The most diverse generation
in American history is now present on our campuses, and these savvy students are passionate about social justice issues such as equity, diversity, and community welfare. Studies show
Gen Z considers equality among the most important issues facing our country. How does that shift affect the job of the Registrar?
“Millennials are socially active but Gen Z takes it further--like the kind of activism we saw in the 1960s, pushing for social change,” said Leesa Beck, University Registrar at UC Santa Barbara. “They’re advocating for gender neutral
bathrooms, disability access, lactation rooms, identity status, content changes in courses--not only being vocal for their own needs, but being advocates for the needs of other students.”
“That’s one of the hallmarks of Gen Z, according to the research,” added Ewa Nowicki, Northeastern University. “They’re
proactive and socially minded.”
Although not everyone sees it that way, it is the responsibility of the registrar to be aware of students’ needs and advocate for their success, Beck said.
“Once, when I was talking about the need for administrators to be involved in issues that promote diversity and inclusion, I was surprised when a colleague from another campus didn’t see that as the registrar’s job, but as an admissions
issue,” Beck said. “I was shocked someone could believe it’s enough to just admit a diverse class and that’s where the responsibility ends.”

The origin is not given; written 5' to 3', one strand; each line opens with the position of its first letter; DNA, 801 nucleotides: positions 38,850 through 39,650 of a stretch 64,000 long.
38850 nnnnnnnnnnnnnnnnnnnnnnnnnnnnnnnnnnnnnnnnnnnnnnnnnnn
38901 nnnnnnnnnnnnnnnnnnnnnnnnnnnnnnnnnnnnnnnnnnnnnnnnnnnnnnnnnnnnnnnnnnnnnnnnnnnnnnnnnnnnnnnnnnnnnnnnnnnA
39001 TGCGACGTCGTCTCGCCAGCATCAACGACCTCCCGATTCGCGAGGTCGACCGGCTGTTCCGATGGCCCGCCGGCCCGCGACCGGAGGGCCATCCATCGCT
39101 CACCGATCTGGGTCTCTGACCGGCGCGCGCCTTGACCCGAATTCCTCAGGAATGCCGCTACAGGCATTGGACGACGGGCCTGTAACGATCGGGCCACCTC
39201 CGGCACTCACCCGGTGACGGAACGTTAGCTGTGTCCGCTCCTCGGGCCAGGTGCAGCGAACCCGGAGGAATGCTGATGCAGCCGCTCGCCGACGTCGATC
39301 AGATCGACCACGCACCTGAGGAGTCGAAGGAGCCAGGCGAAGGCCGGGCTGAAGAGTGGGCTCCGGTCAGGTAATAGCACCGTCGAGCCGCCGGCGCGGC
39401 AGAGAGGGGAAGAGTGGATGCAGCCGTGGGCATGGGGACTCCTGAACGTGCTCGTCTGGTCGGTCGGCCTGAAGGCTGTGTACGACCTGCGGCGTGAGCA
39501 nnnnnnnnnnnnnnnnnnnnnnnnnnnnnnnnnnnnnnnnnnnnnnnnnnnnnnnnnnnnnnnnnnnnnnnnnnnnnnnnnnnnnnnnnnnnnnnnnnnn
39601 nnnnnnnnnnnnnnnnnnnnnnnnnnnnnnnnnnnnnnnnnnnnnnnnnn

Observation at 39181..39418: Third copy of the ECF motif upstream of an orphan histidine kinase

“Admissions’ job is quantitative; they drive diversity,” said Michael Burke, Harvard University Registrar. “Ours is qualitative; we make the institution an inclusive place. But it’s not one office’s job; it’s
everyone’s job, and we are held accountable for that. These institutions were designed hundreds of years ago for people with all kinds of privilege: white, heterosexual, wealthy, Christian men. We’re still trying to unravel that and registrars
and other administrators absolutely have an obligation to do that.”
How the registrar can help
Of course, the ‘how’ of diversity isn’t always easy. Intersectionality and nuance make the path toward inclusivity anything but straightforward. For example, an initiative offering priority registration for students with disabilities
may disproportionately benefit students with the financial means to secure disability status documentation from a doctor.
“In an effort to do a positive thing, we may actually disadvantage certain students,” Beck said. “So we need to figure out how to help connect students with appropriate resources without perpetuating inequality.”
From ensuring accessible classrooms for students with disabilities, scheduling classes to account for students with jobs, recording chosen names and pronouns, and so much more, registrars have the power to build inclusivity on campus, to affect change
and to support those trying to make change.
Check out this article for more suggestions for how registrars can make a difference,
and come to the AACRAO Annual Meeting for Beck, Burke, and Nowicki’s session “Evolving Perspectives on Social Justice,” along with many more social justice sessions.
Register before February 28 for the early bird rate.